Monday, 13 June 2016

Holly Burns - What a makeup artist can teach us about light

When we think of makeup artists and photography, we often think that the two are completely different creative disciplines that occasionally come together to make magic on a beauty shoot. However, what the make-up artists know about how to light and shade a face with makeup can be an incredibly useful resource in our lighting set up and post-production retouching.

Any makeup artist worth their salts studies the human face and is a pro at contouring key areas. ‘Contouring’ is essentially using face make-up to expertly highlight and shade the perfect spots to most flatter the client. They will highlight the areas they wish to emphasise and use darker tones to minimise others. The rule of thumb in any photography is that anything light will look higher (since light usually comes from above) or more protruding and anything dark is recessing away. In beauty, contouring mostly used on emphasising cheekbones, slimming or widening a nose and giving the illusion of a shorter forehead.

This of course, is a very exaggerated image of the amount of makeup an artist will use, however it shows very clearly the places they might want to highlight and shadow.

So what has this to do with us photographers? Well, don’t we use light and shadow to flatter the clients face?

Fundamentally, the key to creating a beautiful portrait is light. Great light gives dimension, contrast and highlights bone structure, Bad lighting on the other hand will make the model look flat, lifeless and uninteresting. In portraiture, we want to add dimension to our 2-dimensional image.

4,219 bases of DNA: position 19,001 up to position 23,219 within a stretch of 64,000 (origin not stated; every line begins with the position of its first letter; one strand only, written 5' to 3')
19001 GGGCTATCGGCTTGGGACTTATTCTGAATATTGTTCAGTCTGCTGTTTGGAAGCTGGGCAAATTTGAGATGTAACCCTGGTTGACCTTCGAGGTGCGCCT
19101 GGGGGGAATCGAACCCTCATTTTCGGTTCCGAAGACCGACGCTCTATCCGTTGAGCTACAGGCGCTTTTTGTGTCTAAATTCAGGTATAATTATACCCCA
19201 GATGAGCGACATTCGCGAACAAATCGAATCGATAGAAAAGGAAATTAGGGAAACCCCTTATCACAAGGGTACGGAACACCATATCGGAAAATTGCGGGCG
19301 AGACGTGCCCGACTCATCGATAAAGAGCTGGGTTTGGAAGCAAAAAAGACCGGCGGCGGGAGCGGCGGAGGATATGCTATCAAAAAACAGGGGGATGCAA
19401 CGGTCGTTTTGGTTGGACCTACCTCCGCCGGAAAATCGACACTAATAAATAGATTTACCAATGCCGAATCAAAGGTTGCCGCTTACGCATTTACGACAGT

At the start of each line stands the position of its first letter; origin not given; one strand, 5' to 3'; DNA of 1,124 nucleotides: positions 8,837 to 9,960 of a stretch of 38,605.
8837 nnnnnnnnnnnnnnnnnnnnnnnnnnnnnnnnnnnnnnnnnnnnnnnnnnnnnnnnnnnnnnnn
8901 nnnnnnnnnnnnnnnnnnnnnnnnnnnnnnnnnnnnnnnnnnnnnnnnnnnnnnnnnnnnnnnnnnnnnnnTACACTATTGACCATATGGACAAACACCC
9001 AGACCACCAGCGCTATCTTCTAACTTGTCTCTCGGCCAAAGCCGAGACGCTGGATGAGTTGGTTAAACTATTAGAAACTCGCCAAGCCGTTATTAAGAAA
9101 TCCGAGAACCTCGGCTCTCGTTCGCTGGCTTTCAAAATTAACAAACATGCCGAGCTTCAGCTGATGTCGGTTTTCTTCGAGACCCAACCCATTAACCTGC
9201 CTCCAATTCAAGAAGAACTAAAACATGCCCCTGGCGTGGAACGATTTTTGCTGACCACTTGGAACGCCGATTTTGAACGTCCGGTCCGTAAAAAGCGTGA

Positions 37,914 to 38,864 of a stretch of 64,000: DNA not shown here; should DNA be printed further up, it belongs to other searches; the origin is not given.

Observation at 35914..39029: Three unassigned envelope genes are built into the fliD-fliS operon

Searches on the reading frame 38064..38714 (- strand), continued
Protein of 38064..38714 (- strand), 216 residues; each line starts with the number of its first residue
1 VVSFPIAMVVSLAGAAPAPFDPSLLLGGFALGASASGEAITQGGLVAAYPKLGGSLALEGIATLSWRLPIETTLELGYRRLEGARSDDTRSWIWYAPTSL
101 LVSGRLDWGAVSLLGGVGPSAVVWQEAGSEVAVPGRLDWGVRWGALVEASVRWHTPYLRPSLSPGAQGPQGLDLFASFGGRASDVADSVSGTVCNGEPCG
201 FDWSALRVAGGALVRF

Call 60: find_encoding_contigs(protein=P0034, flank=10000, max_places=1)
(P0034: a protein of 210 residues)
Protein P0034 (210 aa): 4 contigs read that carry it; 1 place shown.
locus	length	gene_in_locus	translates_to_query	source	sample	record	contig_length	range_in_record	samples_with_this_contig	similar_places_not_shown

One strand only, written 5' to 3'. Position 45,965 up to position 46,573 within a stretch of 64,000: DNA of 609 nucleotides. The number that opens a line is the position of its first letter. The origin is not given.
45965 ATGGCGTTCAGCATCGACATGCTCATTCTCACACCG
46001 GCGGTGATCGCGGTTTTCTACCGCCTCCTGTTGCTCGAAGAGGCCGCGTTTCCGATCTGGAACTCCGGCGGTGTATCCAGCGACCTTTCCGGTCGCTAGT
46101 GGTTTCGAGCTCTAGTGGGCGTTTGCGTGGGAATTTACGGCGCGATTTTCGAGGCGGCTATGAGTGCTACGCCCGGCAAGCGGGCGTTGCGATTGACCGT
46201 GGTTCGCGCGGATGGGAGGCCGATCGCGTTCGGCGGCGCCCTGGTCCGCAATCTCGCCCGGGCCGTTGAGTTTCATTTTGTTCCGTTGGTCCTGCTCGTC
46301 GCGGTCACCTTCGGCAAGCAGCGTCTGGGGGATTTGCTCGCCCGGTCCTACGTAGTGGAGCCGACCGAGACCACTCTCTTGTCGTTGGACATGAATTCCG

Understanding what is flattering and what should be highlighted and shaded is something all portrait photographers should know. This knowledge is not just handy for creating beautifully lit sets; it also comes into play when retouching. Those of you who know my work know that although I have dabbled in many genres, I am not a fashion, glamour or beauty photographer as I favour the fine art genre, however, I am a freelance retoucher and as such I offer services for other photographers retouching or airbrushing their images for a fee.

My technique

There are so many different ways to change light in Photoshop, however I mainly accentuate light in 2 different ways. I either pick out certain parts to highlight and shade (local adjustments) or I work on the entire image at once (global adjustments).

In the image above I have used local adjustments to add dimension. I have underexposed the whole image and used the selection tool to pick out parts I wanted to highlight, feathered the selection and then pulled the curves upward, in order to lighten the pixels exactly where I want them.

I did this because I wanted to be in full control of the areas I was adding light to. In the image below however, I have used curves again but instead of selecting certain parts to light or shade, I have done it globally, to the entire image.

Here you can see that is there more contrast to the edited image on the right. This has been achieved by adjusting the rgb in an S shape, bringing more light to the highlights and making the shadows deeper. You have probably noticed that the colours have also changed. Using the same technique, but this time isolating each colour, I have also been able to change the colour qualities of light as well.

Quick, subtle changes such as these can really bring life into an image and allow more creative control.

So there we have it, that’s what a makeup artist taught me about light.

Holly Burns

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